The Polaris Ranger RZR and other side-by-side models are increasingly popular among all-terrain vehicle enthusiasts. Two Medford firefighters were riding a Polaris when they died in a crash Thursday.

ATV crashes spur renewed safety push

The deaths of two Medford firefighters in an all-terrain vehicle crash last week reminded fans of the rugged motor sport to be careful as they head out to enjoy coming summer weather.

"Somebody out trying to have a fun day can turn tragic," said Steven Croucher, president of the Motorcycle Riders Association, who also noted that dangers abound for rafters, mountain climbers, skiers and others who enjoy the region's outdoor recreation riches. "It's part of going outdoors and experiencing the environment."

In Coos County over the weekend, two Medford residents were injured in separate ATV accidents at Oregon Dunes National Recreation Area, a popular beachside riding spot. A Coos Bay teen also was injured when she was thrown from a two-person ATV near another popular off-roading area about 10 miles east of Coos Bay, the Coos County Sheriff's Department reported.

About 1:15 p.m. Saturday, Cody Simpler, 17, of Medford was making a video of ATV stunts when he landed a jump harder than expected, breaking the vehicle's suspension and his wrists, Coos County sheriff's Sgt. Pat Downing said. Simpler was treated and released at Bay Area Hospital in Coos Bay.

At about 6 p.m. in the same area, Tasha Puhl, 34, of Medford, and Dan Pardovich, 40, of Salem, collided head-on at the crest of a dune. The two were climbing opposite sides of the dune and didn't see one another until they crashed. Both were wearing helmets, but Puhl suffered facial injuries and was taken to Bay Area Hospital, Downing said.

At about 4:40 p.m. Saturday, Coos County deputies were summoned to a crash of a Polaris Ranger two-person ATV in the Blue Ridge Road area. A 17-year-old Coos Bay girl was ejected from the vehicle and suffered serious leg injuries. The 20-year-old driver, Jesse William Pace, also of Coos Bay, was treated for injuries, too. Investigators said alcohol appeared to be a factor in that crash.

Downing said when the weather is good, Coos County deputies typically respond to three to four ATV crashes over a weekend, but this was the first accident authorities there had seen that involved the increasingly popular side-by-side models.

Medford firefighters Gale Gurr, 37, and John Wells, 51, were in a Polaris Ranger RZR when it tumbled down a steep slope in the Forest Creek drainage on Johns Peak Thursday, killing them both.

"They are increasingly prevalent on the dunes because whole families can use them," Downing said of the vehicles with two seats.

"They are safe to an extent, but they can be overdriven," he said, noting that the department has one, a Yamaha Rhino, used to carry officers and seize marijuana plants during forest drug busts.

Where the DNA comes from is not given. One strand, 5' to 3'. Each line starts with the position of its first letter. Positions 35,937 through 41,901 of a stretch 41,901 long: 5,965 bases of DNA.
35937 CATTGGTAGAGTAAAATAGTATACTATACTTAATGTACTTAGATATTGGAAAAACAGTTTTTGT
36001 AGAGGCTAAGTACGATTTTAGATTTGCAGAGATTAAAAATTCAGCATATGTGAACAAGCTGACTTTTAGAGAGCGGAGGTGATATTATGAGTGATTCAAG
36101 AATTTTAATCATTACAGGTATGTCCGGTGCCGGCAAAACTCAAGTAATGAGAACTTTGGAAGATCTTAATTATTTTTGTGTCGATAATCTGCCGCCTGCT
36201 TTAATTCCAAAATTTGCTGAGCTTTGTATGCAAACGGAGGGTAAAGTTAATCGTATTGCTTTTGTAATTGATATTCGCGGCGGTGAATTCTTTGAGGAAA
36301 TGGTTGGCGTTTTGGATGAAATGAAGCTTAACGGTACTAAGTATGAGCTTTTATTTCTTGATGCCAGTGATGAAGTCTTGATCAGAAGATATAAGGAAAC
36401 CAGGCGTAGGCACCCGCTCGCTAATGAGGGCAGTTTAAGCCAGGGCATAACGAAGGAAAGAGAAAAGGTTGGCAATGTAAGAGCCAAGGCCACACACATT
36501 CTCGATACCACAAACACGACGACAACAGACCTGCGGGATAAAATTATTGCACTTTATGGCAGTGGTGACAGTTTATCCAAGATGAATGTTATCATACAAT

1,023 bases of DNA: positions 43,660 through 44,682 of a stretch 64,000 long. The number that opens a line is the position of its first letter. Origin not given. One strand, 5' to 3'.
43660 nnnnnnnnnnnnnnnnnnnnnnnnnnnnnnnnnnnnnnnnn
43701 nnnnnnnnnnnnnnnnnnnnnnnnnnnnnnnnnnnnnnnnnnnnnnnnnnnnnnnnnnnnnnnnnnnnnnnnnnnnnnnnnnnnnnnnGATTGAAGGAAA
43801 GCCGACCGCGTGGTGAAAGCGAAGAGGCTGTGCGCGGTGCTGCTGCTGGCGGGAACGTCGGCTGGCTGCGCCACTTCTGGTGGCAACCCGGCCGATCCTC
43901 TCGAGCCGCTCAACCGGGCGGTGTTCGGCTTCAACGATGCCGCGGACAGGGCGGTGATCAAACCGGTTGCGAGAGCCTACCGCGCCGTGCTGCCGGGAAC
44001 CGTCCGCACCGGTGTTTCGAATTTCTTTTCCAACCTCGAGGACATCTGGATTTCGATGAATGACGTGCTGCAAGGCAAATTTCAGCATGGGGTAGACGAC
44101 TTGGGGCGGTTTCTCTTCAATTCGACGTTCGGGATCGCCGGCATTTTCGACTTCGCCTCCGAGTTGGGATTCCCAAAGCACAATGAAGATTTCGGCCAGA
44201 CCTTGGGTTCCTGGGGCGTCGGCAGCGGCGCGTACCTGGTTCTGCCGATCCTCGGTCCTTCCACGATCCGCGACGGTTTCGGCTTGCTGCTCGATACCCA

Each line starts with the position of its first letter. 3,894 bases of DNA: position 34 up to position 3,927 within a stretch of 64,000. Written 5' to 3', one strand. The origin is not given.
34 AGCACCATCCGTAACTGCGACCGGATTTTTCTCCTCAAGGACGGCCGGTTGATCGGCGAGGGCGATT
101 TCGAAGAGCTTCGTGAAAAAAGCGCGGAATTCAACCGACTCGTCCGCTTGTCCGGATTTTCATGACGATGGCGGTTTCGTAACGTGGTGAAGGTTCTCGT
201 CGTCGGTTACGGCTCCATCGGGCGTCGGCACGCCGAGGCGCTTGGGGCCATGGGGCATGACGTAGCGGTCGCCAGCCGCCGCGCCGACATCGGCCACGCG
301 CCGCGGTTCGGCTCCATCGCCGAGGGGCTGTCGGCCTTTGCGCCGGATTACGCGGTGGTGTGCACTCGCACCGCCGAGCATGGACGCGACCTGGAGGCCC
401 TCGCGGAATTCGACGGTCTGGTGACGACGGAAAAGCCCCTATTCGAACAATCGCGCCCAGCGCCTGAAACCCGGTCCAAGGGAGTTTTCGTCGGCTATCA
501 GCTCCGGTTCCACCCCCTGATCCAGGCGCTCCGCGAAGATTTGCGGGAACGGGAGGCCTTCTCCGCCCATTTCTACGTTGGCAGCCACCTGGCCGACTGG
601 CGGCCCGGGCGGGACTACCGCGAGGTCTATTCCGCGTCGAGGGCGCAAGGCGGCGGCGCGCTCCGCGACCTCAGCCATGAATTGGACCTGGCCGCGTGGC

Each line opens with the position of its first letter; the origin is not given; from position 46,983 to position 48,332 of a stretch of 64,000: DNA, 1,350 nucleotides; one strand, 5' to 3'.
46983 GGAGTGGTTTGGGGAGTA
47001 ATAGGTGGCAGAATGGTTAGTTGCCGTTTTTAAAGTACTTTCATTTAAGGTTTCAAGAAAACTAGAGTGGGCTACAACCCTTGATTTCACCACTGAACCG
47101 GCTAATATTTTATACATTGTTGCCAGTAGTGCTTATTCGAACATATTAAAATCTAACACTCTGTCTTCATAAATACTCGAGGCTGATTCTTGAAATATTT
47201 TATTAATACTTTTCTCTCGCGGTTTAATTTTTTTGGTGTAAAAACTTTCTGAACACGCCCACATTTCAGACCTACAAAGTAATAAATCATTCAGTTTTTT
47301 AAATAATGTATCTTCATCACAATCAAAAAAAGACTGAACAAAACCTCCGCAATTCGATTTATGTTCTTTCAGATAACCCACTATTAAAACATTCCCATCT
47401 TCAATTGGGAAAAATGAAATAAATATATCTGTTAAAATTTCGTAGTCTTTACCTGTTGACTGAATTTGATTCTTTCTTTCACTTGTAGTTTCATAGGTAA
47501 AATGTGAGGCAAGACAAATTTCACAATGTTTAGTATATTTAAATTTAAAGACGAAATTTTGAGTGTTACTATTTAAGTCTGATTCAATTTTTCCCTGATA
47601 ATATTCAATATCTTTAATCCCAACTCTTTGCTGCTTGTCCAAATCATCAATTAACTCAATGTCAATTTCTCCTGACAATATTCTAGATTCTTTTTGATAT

Kevin Primerano, general manager of Naumes Oregon Motorsports in Medford, sells the Rhino and said it is the most popular-selling machine on his lot.

He said the Rhino revolutionized the side-by-side utility vehicle market, which had primarily served farmers and ranchers with heavy, slow-moving vehicles, by introducing faster, more powerful machines that could be enjoyed by sportsmen.

"It is a safe machine, but every machine has limits," Primerano said.

He said he has a Rhino that he takes to the dunes regularly and has "never felt unsafe."

He described the handling of the side-by-side vehicles, which generally have price tags starting at around $10,000, as more like a Jeep or small truck than other quads or motorcycles. They also have car-like seats, seat belts and a roll cage to protect occupants.

Jackson County Sheriff Mike Winters said Wells and Gurr were wearing safety belts and other recommended safety equipment. He didn't release any other details about the investigation into the fatal accident Monday.

Bureau of Land Management spokesman Jim Whittington said the agency was assisting with the investigation and believed the crash happened on BLM property, where riding is allowed on designated roads and trails. Over decades of use in the Johns Peak area, however, a complex network of unofficial trails created by riders has grown up across federal and private property, so riders might not always know whether they are on designated trails or what the rules are.

The BLM's environmental impact statement on off-road use in the area will consider those unofficial trails and might recommend closing some of them, Whittington said.

"Our thoughts go out to the families and we hope this doesn't happen again to anyone else," he said.

He said riders can call the BLM office at 618-2000 for information about good places for safe riding and current restrictions, which are particularly important during fire season.

The All-Terrain Vehicle Safety Institute, a nonprofit division of the Specialty Vehicle Institute of America sponsored by ATV manufacturers, stresses that riders must always wear a helmet and other protective gear. They should never ride under the influence of alcohol or other drugs. Riders should stay on designated trails at safe speeds and avoid public streets where they could collide with cars. Kids younger than 16 must be supervised and should have ATVs that match their size and ability.

Adult supervision of riders younger than 16 is now required by Oregon law, as is a properly fastened helmet. Under the law approved in 2007 and being phased in over the next seven years, riders of all ages eventually will be required to complete safety training and earn an ATV education card.

The safety institute now offers periodic training courses for new ATV owners and others at the Jackson County Sports Park in White City. For information, call 800-887-2887.

Reach reporter Anita Burke at 776-4485, or e-mail

Share This Story